Principles, standards and frameworks for digital development

Last updated June 16, 2023

As we navigate the ever-evolving landscape of digital transformation, it's important to remember that innovation doesn't always require starting from scratch. Often, the wheel gets reinvented, leading to a situation where crucial elements or critical factors might be overlooked in the development of digital services.

In order to avoid such oversights, numerous principles have been established to guide digital development. These principles are not one-size-fits-all; they have been crafted and refined to cater to specific areas, and to address unique challenges that may arise during the analysis and development phase of a digital service.

However, common themes and critical factors emerge across these various sets of principles. These shared elements highlight the foundational aspects that are vital to successful and equitable digital development.

In this article, we aim to provide an overview of these principles, standards, and frameworks that are shaping the field of digital development. By understanding and implementing these, we can ensure the development of digital services that are inclusive, equitable, and more effective.

List of principles

  • Digital development principles
  • Development innovation principles
  • UK Government Principles - Technology Code of Practice
  • The feminist tech principles
  • Responsible data principles
  • Principles for digital-ready policies

List of fundamental principles for digital service design

  • Digital by default: Prioritizing digital channels for services and information delivery to increase accessibility and efficiency.
  • Mobile First: Designing and optimizing digital services primarily for mobile devices, acknowledging the global shift towards mobile internet access.
  • Do no harm: Ensuring that digital designs avoid manipulative tactics such as dark patterns, and prioritize the protection of personal data to respect and safeguard users' rights.
  • Remote first: Embracing remote access and functionality as a fundamental feature of digital services, enabling users to engage from any location.
  • Privacy by design: Embedding privacy considerations into every stage of product development, rather than treating it as an afterthought or optional feature.
  • Open by default: Favoring transparency and collaboration through the use of open standards, open data, open source, and open innovation.

Summary and overlapp of principles

User-centered design and accessibility: This includes designing for the end-user, making sure technologies are accessible and inclusive for all users, and promoting equitable participation and representation.

Openness and transparency: The importance of using open source software, open standards, and open data and crediting the work and ideas that new technologies are built upon.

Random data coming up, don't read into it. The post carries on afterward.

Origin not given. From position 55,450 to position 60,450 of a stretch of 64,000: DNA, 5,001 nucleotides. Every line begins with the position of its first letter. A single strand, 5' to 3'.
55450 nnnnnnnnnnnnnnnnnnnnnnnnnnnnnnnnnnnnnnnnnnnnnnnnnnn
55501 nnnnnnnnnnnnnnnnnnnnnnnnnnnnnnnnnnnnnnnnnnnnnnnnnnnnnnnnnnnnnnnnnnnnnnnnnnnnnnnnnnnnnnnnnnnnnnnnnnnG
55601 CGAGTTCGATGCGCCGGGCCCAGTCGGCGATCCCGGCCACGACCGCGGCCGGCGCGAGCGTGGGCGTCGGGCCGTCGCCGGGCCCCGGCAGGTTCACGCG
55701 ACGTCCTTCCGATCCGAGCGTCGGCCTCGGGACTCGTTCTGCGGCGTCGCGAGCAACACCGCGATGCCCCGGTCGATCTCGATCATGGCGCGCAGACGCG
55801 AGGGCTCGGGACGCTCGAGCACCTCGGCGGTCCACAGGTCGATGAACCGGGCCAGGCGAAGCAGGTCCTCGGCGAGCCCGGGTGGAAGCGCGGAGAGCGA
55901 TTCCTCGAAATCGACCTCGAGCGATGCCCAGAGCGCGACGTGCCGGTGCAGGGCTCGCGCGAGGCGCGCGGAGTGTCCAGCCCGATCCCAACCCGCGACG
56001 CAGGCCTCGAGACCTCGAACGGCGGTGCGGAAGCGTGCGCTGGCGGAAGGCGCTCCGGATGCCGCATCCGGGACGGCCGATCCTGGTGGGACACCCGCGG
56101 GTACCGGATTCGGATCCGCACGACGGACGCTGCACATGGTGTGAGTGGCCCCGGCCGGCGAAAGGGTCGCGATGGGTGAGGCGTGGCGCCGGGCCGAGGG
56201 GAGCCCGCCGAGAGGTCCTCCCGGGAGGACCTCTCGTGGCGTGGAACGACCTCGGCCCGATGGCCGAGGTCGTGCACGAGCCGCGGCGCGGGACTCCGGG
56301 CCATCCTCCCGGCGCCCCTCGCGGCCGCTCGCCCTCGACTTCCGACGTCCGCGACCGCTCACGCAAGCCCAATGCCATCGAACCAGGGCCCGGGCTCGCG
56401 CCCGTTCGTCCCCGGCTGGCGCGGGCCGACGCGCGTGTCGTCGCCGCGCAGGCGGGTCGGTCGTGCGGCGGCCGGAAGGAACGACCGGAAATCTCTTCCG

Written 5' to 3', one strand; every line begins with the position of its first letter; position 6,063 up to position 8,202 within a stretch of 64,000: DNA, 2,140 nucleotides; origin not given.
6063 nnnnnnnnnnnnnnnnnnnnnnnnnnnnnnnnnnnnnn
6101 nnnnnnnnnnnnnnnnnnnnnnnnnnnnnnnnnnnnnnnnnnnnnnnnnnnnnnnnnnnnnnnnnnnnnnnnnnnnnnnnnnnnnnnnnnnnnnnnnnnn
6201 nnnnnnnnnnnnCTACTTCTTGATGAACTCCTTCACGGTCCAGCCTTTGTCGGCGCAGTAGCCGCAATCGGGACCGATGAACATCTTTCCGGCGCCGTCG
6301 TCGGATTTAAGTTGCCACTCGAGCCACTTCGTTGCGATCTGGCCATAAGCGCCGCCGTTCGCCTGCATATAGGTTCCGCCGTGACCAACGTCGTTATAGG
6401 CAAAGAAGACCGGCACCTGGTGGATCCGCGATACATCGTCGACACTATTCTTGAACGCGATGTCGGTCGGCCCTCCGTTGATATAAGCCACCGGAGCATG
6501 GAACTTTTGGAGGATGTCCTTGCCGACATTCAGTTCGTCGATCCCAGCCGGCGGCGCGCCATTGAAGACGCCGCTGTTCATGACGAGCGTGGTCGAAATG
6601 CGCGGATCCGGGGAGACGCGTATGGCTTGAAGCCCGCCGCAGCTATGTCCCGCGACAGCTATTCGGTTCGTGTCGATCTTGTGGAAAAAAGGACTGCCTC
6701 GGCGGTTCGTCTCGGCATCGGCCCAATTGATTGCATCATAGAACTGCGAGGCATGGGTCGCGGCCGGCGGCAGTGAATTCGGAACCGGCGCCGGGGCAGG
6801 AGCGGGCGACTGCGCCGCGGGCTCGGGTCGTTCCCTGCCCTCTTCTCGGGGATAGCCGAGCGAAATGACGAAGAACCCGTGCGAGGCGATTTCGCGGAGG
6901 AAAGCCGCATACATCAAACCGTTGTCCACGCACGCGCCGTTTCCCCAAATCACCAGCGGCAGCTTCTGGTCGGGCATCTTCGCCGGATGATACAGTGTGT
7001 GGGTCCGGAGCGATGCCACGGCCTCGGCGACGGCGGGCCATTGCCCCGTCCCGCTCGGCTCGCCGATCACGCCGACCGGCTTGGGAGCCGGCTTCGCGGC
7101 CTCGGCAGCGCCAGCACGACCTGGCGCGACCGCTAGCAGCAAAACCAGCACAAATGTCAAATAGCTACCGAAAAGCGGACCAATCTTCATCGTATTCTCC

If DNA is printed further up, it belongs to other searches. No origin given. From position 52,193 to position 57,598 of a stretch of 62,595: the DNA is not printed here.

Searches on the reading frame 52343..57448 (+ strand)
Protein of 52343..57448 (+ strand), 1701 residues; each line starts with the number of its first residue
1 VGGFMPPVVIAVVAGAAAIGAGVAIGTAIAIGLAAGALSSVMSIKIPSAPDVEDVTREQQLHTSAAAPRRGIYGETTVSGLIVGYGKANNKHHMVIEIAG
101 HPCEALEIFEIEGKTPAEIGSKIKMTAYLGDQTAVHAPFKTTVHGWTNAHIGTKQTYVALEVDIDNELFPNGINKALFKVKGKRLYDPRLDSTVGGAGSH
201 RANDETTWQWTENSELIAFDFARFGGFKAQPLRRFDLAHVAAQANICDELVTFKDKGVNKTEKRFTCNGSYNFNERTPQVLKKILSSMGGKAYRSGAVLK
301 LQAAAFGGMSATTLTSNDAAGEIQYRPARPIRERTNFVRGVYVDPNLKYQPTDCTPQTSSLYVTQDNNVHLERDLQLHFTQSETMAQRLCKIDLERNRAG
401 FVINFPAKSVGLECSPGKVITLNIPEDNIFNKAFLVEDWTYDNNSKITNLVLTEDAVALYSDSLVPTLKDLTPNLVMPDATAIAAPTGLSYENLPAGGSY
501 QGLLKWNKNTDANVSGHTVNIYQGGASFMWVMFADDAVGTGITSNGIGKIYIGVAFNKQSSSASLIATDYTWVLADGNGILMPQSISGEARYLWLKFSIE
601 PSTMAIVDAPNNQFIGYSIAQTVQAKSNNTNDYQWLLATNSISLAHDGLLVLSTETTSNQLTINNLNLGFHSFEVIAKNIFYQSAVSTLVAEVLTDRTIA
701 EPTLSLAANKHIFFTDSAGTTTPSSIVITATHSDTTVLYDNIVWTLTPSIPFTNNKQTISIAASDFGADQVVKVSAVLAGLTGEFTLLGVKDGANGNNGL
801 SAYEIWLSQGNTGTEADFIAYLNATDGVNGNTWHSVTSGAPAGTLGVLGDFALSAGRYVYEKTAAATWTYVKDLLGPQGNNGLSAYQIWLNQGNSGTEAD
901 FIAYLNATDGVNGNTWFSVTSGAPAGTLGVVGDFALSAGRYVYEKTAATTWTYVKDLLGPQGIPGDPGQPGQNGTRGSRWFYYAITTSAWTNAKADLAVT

Collaboration and co-creation: This involves facilitating collaboration across sectors, sharing information and resources, and ensuring marginalized groups are active stakeholders in design and policy processes.

Privacy and security: Privacy and security must be addressed, with individuals having the ability to control how their data is used, shared, and saved. This includes privacy by default, making privacy integral to systems, and addressing security in digital development.

Sustainability: This covers sustainability in terms of both environmental impact and long-term viability of technology. It involves moving away from short-term innovation cycles towards increasing sustainability throughout the lifecycle of technology, and building for local ownership.

Data-driven decision-making: This involves using evidence and data to drive decision-making, being data-driven, and developing clear metrics to measure progress. Focusing not only on quantitative, but also qualitative data.

Risk management and harm prevention: It involves careful handling of risks, ensuring safety measures to prevent harm, and establishing firm boundaries against harmful technological practices.

Scalability and adaptability: It is critical designing for scale, identifying scalable solutions, and integrating and adapting technology to work with existing systems and future demands.

Equity and social justice: This principle involves acknowledging the relationship between social equity and technology, and emphasizes fostering innovation that promotes inclusivity, particularly for marginalized and vulnerable groups.

Consent and autonomy: This principle underscores the importance of informed consent, suggesting that consent must be voluntary, informed, and reversible. It advocates for the idea that digital identities should not be static, but flexible and self-determined, thus empowering individuals to define their own digital persona based on their evolving identities.